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On a very constrained embedded Linux system, I wish to log all files that are opened/mapped/whatever for read and or write. In other words, all files that are accessed at least once. What would be the best approach? Because of "some" constraints, I would prefer NOT to modify/hack the file system, init scripts and the user-space level... I think that I would prefer to do things in the kernel. Even an insertion of printk in the right functions would be acceptable. If that matters, I'm using an ext3 filesystem.

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You want to change kernel but not modify FS stack ? Can you clarify ? Anyway, how about intercepting FS calls in stackable file system, log and forward it to native FS. If you want to track for entire FS, mount this stackable FS on /': Check here: wrapfs.filesystems.org/docs/linux-stacking/index.html –  spa Feb 3 at 22:10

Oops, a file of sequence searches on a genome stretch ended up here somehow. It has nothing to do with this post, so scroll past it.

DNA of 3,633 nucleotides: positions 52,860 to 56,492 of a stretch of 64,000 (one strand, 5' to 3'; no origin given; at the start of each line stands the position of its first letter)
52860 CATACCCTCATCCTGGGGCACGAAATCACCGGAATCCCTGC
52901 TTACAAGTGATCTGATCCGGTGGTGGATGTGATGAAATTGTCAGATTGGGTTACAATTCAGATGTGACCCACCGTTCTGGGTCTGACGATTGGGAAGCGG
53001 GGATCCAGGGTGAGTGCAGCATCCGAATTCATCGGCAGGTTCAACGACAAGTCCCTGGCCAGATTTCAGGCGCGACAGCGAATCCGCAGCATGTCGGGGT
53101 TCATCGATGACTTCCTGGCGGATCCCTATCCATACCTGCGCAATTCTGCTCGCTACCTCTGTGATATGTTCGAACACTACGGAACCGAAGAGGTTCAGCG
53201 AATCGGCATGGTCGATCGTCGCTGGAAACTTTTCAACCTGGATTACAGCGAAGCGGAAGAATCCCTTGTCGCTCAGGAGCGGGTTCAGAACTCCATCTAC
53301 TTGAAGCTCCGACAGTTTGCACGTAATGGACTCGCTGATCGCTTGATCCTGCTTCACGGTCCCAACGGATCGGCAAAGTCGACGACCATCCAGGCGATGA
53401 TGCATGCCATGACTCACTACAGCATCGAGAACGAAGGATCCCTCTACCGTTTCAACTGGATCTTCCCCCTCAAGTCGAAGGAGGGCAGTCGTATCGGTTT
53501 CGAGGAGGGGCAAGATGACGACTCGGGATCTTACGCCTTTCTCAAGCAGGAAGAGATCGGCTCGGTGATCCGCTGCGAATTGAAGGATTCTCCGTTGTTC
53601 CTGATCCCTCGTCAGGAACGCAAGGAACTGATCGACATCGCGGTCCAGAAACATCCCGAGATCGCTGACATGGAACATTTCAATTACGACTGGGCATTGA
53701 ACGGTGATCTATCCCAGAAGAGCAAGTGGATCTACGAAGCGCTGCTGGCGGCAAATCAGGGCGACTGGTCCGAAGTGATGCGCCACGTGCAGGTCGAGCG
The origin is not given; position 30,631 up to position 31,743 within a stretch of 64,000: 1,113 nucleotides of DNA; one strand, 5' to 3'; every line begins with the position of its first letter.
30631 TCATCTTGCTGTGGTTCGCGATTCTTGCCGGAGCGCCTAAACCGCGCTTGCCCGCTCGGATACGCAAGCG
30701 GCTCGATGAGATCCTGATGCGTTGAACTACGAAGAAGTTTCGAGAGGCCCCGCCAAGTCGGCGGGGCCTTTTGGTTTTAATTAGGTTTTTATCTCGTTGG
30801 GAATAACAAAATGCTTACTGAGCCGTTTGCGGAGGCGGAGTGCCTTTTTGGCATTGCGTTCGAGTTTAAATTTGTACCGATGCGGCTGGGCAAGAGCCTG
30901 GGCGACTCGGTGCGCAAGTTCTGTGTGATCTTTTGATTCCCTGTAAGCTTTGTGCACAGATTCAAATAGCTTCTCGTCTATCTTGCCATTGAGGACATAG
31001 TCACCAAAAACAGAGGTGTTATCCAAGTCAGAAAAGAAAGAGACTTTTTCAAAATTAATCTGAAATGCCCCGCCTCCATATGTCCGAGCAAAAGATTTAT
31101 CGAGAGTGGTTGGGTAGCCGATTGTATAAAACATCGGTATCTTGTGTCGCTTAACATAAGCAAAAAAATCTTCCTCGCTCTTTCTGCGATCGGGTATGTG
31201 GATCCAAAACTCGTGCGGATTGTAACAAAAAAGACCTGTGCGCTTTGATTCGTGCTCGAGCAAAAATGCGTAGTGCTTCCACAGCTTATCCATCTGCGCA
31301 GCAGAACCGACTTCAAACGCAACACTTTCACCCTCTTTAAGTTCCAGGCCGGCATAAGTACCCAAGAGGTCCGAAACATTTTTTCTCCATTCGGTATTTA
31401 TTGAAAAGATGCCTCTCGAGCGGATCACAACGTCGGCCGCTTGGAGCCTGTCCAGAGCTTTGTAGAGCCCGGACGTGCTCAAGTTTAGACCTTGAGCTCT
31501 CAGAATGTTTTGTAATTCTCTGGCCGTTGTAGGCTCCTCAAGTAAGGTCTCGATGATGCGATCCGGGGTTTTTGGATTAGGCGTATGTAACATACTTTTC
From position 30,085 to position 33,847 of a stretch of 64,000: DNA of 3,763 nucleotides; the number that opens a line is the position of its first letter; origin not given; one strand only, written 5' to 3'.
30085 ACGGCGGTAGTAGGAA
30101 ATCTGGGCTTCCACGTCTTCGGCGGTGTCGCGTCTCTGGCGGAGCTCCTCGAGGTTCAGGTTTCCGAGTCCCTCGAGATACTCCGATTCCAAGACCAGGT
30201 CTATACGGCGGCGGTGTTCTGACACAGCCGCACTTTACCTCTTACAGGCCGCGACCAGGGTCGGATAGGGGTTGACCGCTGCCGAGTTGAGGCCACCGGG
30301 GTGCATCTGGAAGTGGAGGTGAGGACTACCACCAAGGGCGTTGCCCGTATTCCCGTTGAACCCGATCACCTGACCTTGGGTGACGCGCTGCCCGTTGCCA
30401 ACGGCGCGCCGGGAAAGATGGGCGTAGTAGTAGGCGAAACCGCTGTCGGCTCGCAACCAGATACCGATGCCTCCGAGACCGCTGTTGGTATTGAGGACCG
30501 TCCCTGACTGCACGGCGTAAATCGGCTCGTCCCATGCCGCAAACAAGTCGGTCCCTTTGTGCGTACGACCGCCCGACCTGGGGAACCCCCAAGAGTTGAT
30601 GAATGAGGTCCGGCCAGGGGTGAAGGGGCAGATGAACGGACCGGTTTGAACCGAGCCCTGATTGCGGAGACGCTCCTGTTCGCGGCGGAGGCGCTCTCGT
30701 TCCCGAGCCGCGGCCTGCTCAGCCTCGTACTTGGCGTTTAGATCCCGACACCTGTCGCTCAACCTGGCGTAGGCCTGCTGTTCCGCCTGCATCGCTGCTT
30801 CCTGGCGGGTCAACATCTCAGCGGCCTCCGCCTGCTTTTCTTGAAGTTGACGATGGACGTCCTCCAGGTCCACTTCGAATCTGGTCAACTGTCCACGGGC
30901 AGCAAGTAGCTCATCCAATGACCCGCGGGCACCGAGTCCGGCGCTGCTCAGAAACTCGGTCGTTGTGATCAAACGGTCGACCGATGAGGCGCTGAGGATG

Correct. I want to avoid FS stack modification and I'm OK to do anything inside the kernel. –  gregoiregentil Feb 3 at 23:32
    
How about inotify ? If this doesn't help, maybe I didn't understand your question. man7.org/linux/man-pages/man7/inotify.7.html –  spa Feb 4 at 0:23
    
You want auditd, the Linux Audit daemon. security.blogoverflow.com/2013/01/… –  Peter Feb 4 at 14:17
    
Thanks. I would really prefer to do things inside the kernel as I need to monitor tricky things that happens as soon as init kicks in. I'm ready to patch the kernel. I'm just asking what is the best place to intercept all the open fs calls. –  gregoiregentil Feb 4 at 17:19

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Answering my own question. Patching the kernel file system driver is a working solution:

char *buf = (char*)__get_free_page(GFP_USER);
char *name = dentry_path_raw(file->f_dentry, buf, PAGE_SIZE);
printk("FILE OPEN read: %d write: %d %s\n", file->f_mode & FMODE_READ, file->f_mode & FMODE_WRITE, name);
free_page((unsigned long)buf);
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